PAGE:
What game theory says about negotiating with terrorists
April 19, 2018 § 33 Comments
Two members of a criminal gang are arrested and imprisoned. Each prisoner is in solitary confinement with no means of communicating with the other. The prosecutors lack sufficient evidence to convict the pair on the principal charge. They hope to get both sentenced to a year in prison on a lesser charge. Simultaneously, the prosecutors offer each prisoner a bargain. Each prisoner is given the opportunity either to: betray the other by testifying that the other committed the crime, or to cooperate with the other by remaining silent. The offer is:
If A and B each betray the other, each of them serves 2 years in prison
If A betrays B but B remains silent, A will be set free and B will serve 3 years in prison (and vice versa)
If A and B both remain silent, both of them will only serve 1 year in prison (on the lesser charge)
The thing to notice about the Prisoner’s Dilemma as a one-off situation is that each prisoner is better off betraying the other, no matter what the other prisoner does.
However real life does not consist of a single one-off choice, and the PD can be re-imagined as an ongoing game with repeated rounds, where years in prison are replaced by points in the game: “less years in prison” equals more points, if you will, and the more points you get the better you are doing in the game. Each round of the game a player chooses whether to cooperate or defect, and the game is played for an indeterminate number of rounds. The goal is to maximize how well you are doing “against the House” not against the other player: to minimize total years in prison, if you will.
In this iterated Prisoner’s Dilemma, wherein two players engage in the game repeatedly, actual human beings use the game itself to communicate with each other and collaborate. A very effective strategy in an iterated Prisoner’s Dilemma (played against another human being) is not betrayal but “tit-for-tat“: cooperate with the other player unless he defects; if he defects then ‘punish’ him by defecting on the next round. In this way a pair of “prisoners” can optimize their score against the house over time, by learning to cooperate.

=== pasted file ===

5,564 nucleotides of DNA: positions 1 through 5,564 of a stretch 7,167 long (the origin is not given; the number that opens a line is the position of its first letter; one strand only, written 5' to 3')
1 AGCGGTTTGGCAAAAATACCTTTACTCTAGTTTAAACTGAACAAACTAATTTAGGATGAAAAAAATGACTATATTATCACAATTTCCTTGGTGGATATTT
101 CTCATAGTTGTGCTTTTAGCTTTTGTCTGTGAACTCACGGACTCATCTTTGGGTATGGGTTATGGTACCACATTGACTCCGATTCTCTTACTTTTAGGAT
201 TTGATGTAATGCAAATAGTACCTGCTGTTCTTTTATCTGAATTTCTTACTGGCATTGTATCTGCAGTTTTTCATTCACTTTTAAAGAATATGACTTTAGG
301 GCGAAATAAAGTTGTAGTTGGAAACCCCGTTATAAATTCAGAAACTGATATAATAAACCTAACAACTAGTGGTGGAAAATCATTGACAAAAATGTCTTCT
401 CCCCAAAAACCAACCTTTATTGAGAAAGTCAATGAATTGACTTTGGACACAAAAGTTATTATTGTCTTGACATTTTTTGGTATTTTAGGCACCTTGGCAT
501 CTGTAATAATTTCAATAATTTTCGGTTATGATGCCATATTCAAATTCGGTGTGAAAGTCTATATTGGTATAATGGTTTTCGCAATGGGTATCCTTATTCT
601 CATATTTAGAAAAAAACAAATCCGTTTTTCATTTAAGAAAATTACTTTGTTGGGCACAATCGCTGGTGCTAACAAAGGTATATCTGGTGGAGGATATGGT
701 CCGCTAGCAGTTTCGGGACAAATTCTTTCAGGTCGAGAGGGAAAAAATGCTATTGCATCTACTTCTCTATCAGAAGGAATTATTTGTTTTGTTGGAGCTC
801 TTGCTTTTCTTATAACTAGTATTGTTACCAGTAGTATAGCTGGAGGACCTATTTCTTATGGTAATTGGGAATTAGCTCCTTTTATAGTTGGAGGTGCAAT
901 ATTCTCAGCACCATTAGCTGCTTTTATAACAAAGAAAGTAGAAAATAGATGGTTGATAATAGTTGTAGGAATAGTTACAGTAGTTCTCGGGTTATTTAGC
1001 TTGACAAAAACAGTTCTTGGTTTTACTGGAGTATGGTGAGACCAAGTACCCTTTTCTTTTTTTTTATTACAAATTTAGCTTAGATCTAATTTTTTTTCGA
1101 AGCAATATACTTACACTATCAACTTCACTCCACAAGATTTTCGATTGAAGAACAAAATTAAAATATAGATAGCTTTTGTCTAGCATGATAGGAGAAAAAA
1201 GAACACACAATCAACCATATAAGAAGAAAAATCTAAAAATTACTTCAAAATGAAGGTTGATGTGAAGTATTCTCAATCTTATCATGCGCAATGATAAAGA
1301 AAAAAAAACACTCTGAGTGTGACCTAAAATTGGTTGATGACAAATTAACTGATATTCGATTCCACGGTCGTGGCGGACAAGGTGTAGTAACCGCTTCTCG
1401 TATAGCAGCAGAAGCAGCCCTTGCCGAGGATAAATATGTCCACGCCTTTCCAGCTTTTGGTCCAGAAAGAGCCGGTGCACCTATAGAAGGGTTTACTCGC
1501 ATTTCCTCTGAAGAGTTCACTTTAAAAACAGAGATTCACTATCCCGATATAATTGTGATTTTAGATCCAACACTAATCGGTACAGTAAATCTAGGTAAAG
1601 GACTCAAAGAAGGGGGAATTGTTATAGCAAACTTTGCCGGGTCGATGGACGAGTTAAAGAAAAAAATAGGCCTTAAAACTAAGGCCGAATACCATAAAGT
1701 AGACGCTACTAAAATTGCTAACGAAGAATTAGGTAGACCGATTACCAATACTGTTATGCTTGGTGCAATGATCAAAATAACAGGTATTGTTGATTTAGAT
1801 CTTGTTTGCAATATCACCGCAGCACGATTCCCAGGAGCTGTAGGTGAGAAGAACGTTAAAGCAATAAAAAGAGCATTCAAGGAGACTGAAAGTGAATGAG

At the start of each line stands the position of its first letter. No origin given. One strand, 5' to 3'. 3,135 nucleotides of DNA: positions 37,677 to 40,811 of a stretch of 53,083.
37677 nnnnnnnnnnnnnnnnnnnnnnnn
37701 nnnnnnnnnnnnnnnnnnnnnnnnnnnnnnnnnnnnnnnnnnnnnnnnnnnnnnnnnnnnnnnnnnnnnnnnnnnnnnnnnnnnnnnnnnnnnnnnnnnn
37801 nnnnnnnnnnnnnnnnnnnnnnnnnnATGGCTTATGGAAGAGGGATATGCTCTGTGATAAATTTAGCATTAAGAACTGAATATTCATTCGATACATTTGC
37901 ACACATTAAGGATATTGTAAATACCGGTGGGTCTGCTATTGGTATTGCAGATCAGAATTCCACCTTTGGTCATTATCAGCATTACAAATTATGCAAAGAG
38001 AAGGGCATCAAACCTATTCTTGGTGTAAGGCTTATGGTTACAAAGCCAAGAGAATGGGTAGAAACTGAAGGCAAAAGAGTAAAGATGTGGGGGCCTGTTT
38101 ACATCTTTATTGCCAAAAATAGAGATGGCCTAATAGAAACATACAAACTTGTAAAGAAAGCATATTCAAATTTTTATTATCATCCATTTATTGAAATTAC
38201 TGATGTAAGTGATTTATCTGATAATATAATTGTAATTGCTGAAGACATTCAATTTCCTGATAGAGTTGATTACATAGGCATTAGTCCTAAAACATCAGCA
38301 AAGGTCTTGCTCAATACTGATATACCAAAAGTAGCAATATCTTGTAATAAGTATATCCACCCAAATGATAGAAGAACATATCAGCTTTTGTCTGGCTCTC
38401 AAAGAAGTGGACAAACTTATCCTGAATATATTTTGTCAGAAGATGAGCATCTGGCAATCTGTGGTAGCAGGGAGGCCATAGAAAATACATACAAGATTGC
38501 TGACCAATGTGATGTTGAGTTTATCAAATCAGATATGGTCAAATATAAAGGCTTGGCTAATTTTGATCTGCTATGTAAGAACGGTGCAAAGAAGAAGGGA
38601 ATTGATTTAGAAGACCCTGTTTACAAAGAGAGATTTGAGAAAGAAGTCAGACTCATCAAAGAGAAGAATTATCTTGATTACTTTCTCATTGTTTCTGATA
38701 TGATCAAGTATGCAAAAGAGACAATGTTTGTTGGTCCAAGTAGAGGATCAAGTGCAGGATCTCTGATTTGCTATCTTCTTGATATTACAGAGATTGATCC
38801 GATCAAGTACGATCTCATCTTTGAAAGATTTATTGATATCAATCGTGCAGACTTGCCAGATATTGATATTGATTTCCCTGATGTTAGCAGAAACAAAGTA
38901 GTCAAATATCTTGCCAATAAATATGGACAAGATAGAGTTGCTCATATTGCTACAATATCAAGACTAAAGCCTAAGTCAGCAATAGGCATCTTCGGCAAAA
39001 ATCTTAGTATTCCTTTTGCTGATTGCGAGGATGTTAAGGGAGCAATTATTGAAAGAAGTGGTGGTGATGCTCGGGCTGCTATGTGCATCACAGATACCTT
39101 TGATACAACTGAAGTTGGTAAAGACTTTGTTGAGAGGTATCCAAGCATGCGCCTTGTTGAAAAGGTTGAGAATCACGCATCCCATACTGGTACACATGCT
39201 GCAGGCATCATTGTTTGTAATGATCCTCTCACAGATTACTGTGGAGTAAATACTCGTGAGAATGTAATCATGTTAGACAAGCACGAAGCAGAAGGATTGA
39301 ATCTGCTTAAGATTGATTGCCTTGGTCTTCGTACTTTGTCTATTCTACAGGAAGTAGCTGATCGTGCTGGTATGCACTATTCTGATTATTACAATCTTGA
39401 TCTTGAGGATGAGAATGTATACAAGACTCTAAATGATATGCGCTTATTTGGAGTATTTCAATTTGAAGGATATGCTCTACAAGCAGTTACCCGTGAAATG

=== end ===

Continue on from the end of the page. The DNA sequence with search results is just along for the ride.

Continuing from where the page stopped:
Iterated “games” are fundamentally different from one-off situations. This is why intelligent decision makers learn, over time, not to negotiate with terrorists. Terrorist negotiations may (or may not) change the outcome in a particular case, for better or worse. (The choice there is ultimately up to the terrorist, not the negotiator, since presumably the negotiator is not proposing to do something evil himself).
But choosing to negotiate with terrorists in general is what gives terrorists power; and in an open-ended iterated “game” this means that in the long run the evil party wins. Each negotiation increases the power of “team terrorist”. If this goes on long enough morality will invert: “team terrorist” will be seen as victims rather than perpetrators; opposing their wanton slaughter of the innocent will come to be seen as oppressive tyranny; and the mountains of corpses will pile up to the sky. (I say “will” as if this were a future prediction rather than a retrospective).